Reunited by a grave robber and a corpse, Navajo Tribal Police Lieutenant Joe Leaphorn is trying to determine the identity of a murder victim, while Officer Jim Chee is arresting Smithsonian conservator Henry Highhawk for ransacking the sacred bones of his ancestors. But with each peeled-back layer, it becomes shockingly clear that these two cases are mysteriously connected - and that others are pusuing Highhawk, with lethal intentions. And the search for answers to a deadly puzzle is pulling Leaphorn and Chee into the perilous arena of superstition, ancient ceremony, and living gods.
"Navajo Nation lives"
Ace reporter John Cotton is a fly on the wall, seeing all, hearing all, and keeping out of sight. But the game changes when he finds his best friend's corpse sprawled on the marble floor of the central rotunda of the U.S. Capitol. Suddenly Cotton knows too much about a scandal centered around a senatorial candidate, a million-dollar scam, and a murder. And he hears the pursuing footsteps of powerful people who have something to hide... and a willingness to kill to keep their secrets hidden.
"Another exciting Hillerman book!"
This classic collection of nonfiction essays about life in New Mexico by the great Tony Hillerman remains a must listen for anyone looking to understand the state's unique charm. The engaging pieces in The Great Taos Bank Robbery unveil the life and magic one experiences in the Land of Enchantment.
"How Tony Hillerman Got His Start"
Until the telephone call came for him on April 12, 1975, the world of Moon Mathias had settled into a predictable routine. He knew who he was. He was the disappointing son of Victoria Mathias, the brother of the brilliant, recently dead Ricky Mathias and a man who could be counted on to solve small problems. But the telephone caller was an airport security officer, and the news he delivered handed Moon a problem as large as Southeast Asia. His mother, who should be in her Florida apartment, is fighting for her life in a Los Angeles hospital - stricken while en route to the Philippines to bring home a grandchild they hadn't known existed.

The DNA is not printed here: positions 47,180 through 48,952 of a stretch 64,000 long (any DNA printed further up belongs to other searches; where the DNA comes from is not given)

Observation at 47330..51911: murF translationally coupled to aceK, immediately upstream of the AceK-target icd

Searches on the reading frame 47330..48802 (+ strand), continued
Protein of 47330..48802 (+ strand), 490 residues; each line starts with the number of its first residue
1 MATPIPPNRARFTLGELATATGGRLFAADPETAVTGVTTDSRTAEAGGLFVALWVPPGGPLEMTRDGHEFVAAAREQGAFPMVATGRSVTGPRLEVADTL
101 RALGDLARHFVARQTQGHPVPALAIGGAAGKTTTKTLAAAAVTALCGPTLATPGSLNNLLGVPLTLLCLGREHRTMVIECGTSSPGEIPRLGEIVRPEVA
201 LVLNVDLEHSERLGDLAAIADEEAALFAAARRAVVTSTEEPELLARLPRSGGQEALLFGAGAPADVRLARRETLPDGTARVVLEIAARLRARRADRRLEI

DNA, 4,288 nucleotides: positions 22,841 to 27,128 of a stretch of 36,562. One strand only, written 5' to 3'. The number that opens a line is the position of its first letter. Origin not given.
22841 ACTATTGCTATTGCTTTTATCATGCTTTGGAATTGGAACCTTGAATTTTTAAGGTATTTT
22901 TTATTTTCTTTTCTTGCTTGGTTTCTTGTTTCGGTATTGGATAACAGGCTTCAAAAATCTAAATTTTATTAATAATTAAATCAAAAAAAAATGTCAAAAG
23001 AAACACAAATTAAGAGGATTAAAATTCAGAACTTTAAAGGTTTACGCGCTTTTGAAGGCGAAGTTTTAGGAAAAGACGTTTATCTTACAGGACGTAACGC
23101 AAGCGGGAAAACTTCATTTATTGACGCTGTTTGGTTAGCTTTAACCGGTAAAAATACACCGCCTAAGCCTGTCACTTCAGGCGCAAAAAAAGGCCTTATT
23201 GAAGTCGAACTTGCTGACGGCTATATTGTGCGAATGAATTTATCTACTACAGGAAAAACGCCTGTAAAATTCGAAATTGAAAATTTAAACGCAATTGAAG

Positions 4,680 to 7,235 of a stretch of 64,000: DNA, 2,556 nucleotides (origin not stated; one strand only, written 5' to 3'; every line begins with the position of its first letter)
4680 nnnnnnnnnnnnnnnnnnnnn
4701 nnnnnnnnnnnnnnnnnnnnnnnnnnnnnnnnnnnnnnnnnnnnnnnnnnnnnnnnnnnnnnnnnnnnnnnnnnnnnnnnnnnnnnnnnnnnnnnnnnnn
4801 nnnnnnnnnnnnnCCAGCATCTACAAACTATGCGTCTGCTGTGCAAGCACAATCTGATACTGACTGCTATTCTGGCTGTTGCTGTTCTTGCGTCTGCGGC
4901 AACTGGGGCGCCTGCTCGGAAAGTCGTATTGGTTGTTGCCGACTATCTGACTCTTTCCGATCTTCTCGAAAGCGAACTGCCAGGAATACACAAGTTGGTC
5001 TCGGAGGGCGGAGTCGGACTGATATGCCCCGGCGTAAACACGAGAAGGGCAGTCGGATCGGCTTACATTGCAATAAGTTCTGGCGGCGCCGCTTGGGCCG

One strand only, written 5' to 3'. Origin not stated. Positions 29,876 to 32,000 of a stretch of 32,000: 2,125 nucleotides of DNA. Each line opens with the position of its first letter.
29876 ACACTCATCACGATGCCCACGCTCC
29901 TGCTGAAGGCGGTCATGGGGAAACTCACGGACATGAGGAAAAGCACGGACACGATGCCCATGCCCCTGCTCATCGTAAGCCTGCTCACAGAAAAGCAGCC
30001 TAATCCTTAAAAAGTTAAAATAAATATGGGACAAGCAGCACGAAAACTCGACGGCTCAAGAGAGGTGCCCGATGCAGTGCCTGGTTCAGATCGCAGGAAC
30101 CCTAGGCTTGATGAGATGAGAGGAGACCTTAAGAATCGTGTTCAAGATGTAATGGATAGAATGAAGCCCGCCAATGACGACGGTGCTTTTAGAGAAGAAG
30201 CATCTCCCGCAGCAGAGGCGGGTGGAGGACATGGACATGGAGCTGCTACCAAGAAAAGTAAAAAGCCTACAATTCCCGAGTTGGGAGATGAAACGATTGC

"A Little Disappointing"
Hundreds of thousands of devotees will cheer the return of Joe Leaphorn and Jim Chee. The Navajo policemen, are brought together by the death of a man on Ship Rock, almost 1700 feet above the desert floor. The fallen man had sprawled on the ledge under the peak of Ship Rock mountain for eleven years - visited only by the ravens who had picked his bones bare and scattered his rock-climbing gear. Through the memory of those who had known him, emerges an understanding of the fallen man, who had been given everything and found it was not enough.
"Great Hillerman Rises Above Pitiful Narration."
A Zuni Indian boy dies in a bizarre ritual slaying - and his best friend, a Navajo youth, is missing. Navajo police lieutenant Joe Leaphorn tracks the friend from Zuni village to Navajo hogan, from anthropological dig to hippie commune, across the desert of New Mexico and Arizona.
"Pace was off"
Listen to mystery stories by today's top writers and the masters who inspired them. The idea for this collection came to Mystery Writers of America Grandmaster Lawrence Block when he was asked, "What is your favorite mystery story?" Block compiled this unique collection by posing the same question to some of today's favorite writers of the genre, including Stephen King, Tony Hillerman, and John Lutz.
"Mystery on Bayou Teche"